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This month’s Willis Alan Ramsey Award for Belated Follow-up goes to Manuel “Cowboy” Donley, one of the founding fathers of modern tejano music, who waited twenty years before returning to the recording studio to make Adios Chiquita (Mini). The delay was worth it, since Donley serves up a spicy, thoroughly danceable combo platter of rancheras, waltzes, boleros, and ballads. In fact, his vocals and the tight brass arrangements on the sentimental “Redencion” and the romantic classic “Auscencia” have more in common with the great Beny More, the trailblazing Cuban bandleader from los fifties, than with La Mafia, Grupo Limite, or La Diferenzia. In light of tejano’s abandoning of horn charts in favor of synthesizers and the irritating mosquito sounds they create, that’s a real good thing. Welcome back, Cowboy. Joe Nick Patoski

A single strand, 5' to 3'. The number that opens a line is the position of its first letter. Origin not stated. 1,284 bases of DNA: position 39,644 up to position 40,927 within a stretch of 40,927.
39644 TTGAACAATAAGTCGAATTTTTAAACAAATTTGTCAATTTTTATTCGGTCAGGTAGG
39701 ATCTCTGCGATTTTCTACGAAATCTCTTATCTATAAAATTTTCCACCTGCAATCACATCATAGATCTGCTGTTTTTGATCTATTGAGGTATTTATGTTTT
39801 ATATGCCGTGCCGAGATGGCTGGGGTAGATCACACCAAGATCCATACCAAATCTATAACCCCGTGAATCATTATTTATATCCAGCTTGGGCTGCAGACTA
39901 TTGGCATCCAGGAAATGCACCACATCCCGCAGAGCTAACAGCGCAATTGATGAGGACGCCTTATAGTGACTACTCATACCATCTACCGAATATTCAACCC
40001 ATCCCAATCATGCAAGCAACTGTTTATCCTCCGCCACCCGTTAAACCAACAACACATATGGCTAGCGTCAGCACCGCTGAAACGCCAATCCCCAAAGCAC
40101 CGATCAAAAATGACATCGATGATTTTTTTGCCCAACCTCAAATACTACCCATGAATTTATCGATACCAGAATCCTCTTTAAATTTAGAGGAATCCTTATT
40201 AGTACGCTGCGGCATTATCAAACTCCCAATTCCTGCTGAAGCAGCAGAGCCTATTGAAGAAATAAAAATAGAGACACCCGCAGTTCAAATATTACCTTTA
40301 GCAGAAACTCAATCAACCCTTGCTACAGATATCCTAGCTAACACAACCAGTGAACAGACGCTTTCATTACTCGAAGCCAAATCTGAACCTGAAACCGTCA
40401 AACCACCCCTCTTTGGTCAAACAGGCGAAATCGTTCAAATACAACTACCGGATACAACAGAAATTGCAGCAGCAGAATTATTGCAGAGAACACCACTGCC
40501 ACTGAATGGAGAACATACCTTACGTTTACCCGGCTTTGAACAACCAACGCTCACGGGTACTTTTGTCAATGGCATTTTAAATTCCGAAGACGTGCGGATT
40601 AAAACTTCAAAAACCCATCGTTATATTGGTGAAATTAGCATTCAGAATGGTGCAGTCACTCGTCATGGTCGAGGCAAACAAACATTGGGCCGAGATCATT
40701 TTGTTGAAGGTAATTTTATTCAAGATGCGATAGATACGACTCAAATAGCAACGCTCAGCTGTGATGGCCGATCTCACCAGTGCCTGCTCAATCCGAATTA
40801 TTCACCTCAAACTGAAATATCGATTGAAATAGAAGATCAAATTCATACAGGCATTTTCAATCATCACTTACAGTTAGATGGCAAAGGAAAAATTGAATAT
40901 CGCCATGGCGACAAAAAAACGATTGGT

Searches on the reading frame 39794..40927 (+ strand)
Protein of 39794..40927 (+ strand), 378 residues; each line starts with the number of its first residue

Austinite David Garza has long been an earnest, proficient talent in search of a provocative voice. With this euphoria (Atlantic), the Artist Formerly Known as

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